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Holidays In Namibia – Like Visiting A Different Planet

Paul Campbell - July 4, 2014

Nevermind off the map, Namibia seems off the planet. With lunar-like desert landscapes, upside down trees, giant shifting sand dunes, vast abandoned canyons, shipwreck-riddled coasts and cracked white salt pans packed with African wildlife, it really is an out-of-this-world destination. Strangely beautiful and completely surreal, there’s a dreamlike quality to Namibia that will leave you completely speechless. So, if you need a break from reality, there’s nothing better than a holiday in Namibia.

Namibia can certainly top any list of places to get some perspective. With one of the world’s smallest population densities and vast expanses of epic emptiness, there’s a kind of captivating nothingness about Namibia. The landscape is simply super-sized here, from the staggering dune seas of Sossusvlei to the endless Etosha Pan, the far-reaching Fish River Canyon, the infinite stars of the Namib night sky and the beautiful desolation of Damaraland where rare desert elephant roam. Wandering amidst this over-sized scenery, you’ll feel wonderfully tiny. Not only this, but you’ll have all the thinking space you need – and far, far more.
Sossusvlei is the sweetheart of Namibia’s tourism and its colossal sand dunes are amongst the most photographed natural phenomena in the world. Here, giant bright orange dunes stand in dazzling contrast to pure blue skies and the sun casts magical moving shadows over the land. The dunes really do have a life of their own, constantly shifting as the wind sculpts their shape. Spooky, serene and spectacular, it’s bound to take your breath away.

You can clamber over the gigantic dunes to your heart’s delight, drift above the dune sea on a sunrise balloon ride or take a scenic flight – there’s a never-ending menu of activities available. Concealed between the dunes, there are ancient dry vleis bleached white by the blazing sun and dotted with peculiar petrified trees, amongst them the Dead Vlei and the Hidden Vlei. It’s a pinch-yourself place that you’ll never forget.
Etosha is a truly remote reserve, making it perfect for an off-beat safari adventure. Hidden away in northern Namibia, it offers world-class wildlife viewing across stunning and strange scenery. Home to four of the Big Five – lion, leopard, rhino (black and white) and elephant, as well as over a 100 more species of mammals and 400 species of bird, it’s a brilliant spot to whip out the binoculars. If you’re lucky, you might even spot a very dinky Damara dik-dik, Southern Africa’s smallest antelope!

The centrepiece of the National Park is the vast and peculiar Etosha Pan, which covers a whopping 20% of the reserve. The Pan is packed with wildlife all year round, but during rainy season it occasionally becomes a salty sludge that attracts huge flurries of bright pink flamingoes and other wading birds – something really special to behold. The remainder of the reserve is sweeping savanna and bushland, making it terrific terrain for game drive adventures and fiery sunsets alike.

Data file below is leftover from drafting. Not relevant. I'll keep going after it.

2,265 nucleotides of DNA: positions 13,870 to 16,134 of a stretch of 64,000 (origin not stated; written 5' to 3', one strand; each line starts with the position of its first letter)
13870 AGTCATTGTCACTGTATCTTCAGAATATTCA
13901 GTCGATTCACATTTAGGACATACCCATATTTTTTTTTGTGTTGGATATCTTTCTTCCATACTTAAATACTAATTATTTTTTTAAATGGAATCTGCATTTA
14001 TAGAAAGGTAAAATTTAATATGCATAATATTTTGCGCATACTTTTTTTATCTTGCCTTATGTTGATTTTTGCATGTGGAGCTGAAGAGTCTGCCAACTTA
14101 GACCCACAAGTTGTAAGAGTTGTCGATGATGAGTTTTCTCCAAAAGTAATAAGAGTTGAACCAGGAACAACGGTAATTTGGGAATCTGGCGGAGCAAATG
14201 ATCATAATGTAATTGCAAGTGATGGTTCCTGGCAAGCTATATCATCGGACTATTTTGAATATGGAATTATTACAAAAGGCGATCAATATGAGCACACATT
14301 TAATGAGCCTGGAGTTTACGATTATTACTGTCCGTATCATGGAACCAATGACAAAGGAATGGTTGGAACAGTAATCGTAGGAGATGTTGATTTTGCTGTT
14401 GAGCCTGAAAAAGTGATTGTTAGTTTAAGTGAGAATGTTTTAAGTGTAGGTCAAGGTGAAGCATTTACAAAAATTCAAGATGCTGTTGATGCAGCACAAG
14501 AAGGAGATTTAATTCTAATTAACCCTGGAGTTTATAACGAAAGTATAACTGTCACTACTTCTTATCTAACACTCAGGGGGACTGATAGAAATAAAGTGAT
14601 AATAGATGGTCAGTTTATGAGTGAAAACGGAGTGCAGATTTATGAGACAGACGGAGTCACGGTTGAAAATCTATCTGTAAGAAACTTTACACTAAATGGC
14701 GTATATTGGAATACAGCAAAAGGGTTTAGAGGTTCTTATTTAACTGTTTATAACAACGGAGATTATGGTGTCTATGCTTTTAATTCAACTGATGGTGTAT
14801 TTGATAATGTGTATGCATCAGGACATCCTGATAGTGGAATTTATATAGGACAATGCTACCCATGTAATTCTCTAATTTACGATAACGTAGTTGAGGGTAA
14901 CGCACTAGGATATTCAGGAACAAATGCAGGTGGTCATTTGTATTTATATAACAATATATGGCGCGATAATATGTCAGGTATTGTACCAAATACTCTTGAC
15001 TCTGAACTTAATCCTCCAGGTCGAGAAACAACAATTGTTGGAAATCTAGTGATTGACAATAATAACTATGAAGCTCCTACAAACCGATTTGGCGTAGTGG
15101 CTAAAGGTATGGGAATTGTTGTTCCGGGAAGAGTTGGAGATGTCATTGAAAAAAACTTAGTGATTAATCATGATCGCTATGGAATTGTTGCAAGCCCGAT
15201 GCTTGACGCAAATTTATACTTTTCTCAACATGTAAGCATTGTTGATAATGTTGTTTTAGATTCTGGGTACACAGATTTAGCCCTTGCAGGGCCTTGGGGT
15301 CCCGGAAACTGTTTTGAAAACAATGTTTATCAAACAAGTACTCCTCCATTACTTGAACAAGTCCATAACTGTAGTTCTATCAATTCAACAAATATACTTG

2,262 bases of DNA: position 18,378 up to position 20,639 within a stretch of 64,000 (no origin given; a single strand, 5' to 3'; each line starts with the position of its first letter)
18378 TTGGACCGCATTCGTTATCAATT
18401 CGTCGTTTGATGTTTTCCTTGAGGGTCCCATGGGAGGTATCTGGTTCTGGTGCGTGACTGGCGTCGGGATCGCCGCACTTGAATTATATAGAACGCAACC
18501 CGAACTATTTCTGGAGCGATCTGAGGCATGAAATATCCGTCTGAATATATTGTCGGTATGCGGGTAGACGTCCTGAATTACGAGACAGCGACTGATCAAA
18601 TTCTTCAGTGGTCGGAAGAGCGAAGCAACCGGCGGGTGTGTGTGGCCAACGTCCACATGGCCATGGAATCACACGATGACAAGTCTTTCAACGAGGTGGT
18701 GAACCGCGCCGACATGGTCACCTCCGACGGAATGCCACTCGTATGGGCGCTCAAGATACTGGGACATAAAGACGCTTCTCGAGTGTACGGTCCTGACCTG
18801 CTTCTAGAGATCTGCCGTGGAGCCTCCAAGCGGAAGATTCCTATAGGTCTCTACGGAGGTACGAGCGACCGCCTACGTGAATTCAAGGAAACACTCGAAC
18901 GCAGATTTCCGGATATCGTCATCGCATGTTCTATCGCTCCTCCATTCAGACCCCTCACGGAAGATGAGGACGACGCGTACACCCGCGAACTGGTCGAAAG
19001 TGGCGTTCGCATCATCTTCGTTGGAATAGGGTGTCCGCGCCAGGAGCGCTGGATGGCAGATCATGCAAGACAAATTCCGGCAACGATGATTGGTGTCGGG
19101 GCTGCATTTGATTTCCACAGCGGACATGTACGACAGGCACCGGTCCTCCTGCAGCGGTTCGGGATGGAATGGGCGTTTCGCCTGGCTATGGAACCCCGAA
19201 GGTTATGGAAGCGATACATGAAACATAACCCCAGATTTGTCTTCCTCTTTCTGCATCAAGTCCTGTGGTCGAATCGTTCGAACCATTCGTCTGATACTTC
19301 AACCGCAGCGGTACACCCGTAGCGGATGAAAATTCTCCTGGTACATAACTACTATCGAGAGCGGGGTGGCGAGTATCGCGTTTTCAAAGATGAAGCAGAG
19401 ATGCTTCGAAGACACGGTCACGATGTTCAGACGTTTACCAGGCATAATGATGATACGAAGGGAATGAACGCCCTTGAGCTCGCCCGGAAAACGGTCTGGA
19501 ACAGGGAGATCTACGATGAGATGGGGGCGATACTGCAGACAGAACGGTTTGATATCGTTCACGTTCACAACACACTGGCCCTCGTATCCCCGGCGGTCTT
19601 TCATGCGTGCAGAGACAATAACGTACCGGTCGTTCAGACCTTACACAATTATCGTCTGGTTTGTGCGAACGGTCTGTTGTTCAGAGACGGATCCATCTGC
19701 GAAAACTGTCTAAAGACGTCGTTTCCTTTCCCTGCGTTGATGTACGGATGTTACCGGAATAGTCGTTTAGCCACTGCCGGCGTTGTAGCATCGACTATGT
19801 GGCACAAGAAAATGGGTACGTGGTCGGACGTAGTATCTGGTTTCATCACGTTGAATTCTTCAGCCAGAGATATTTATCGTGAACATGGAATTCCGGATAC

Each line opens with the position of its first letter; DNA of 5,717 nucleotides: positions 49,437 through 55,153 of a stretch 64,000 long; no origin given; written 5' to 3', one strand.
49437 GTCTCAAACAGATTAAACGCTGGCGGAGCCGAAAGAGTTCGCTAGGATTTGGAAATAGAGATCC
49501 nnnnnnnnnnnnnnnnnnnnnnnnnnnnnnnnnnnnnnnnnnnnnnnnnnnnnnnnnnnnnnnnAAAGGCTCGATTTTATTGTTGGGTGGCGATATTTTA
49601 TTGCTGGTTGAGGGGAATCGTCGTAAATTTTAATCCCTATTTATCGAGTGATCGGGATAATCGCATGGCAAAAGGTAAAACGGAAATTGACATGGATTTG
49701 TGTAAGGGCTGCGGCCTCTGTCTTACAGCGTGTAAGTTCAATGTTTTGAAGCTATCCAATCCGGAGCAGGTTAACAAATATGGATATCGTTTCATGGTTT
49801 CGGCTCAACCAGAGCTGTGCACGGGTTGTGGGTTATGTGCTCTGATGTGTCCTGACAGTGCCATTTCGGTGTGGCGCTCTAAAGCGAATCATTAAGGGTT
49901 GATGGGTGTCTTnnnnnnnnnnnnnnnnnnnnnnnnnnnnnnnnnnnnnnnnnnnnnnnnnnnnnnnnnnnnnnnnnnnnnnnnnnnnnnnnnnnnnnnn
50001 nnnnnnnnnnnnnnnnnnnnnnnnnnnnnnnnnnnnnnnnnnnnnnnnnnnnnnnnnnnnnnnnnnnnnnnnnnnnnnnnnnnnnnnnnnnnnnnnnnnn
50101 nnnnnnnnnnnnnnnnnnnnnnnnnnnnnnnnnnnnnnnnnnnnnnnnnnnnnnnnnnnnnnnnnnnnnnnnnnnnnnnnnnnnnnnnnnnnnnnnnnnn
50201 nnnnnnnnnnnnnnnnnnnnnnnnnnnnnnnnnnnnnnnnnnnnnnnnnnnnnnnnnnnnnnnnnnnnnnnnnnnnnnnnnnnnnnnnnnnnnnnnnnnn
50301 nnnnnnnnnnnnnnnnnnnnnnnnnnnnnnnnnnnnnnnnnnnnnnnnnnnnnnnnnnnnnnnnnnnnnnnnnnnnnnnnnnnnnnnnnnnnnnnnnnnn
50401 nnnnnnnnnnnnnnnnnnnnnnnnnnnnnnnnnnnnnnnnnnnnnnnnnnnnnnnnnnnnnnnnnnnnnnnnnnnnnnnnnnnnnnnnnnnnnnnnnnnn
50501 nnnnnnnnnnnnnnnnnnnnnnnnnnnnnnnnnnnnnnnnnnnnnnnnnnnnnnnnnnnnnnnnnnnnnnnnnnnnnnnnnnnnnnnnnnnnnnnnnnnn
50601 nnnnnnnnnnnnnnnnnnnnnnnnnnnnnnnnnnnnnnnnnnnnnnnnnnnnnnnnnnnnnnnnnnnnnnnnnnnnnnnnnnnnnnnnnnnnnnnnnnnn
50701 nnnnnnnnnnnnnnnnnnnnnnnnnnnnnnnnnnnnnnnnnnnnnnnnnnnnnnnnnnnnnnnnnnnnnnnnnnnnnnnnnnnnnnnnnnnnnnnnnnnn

dreamstimelarge_6482394Namibia’s culture is equally as fascinating as its fantastical landscapes, with quirky pockets of German colonial culture marooned on its misty coastline.

Swakopmund, Namibia’s second largest city, is a bizarre vestige of German culture surrounded by desert sands, with traditional beer houses, oompah bands and locals wearing Leiderhosen on special occasions. This seems to jar so much with its surroundings that it makes for a weirdly wonderful night out and the residents really are some of the friendliest people in Africa.

dreamstimelarge_27572728The far north west of the country still serves as a home to the remarkable Himba people, one of the last remaining truly nomadic tribes in Africa.

In Damaraland, there are all kinds of bush paintings and engravings by the early tribesman of the region that date back as far as 300BC, giving you a glimpse into Namibia’s ancient natural heritage. Both of these places are home to a handful of excellent eco-resorts and community initiatives, making them perfect if you want to meet the long-standing original locals.

All in all, a self-drive trip in Namibia really is an adventure of self-discovery. Driving across the country is an experience all of its own and you’ll encounter only a couple of cars over hundreds of kilometres. This will give you the epic feeling of exploring untouched Africa completely alone, soaking up the strange lunar landscape that unfolds before you. As you drive, the scenery will leap out at you like the pages of a children’s fantasy novel, with topsy-turvy upside down trees and gigantic shifting dunes – so you really have to see it to believe it. As holiday destinations go, it’s a life-changer.

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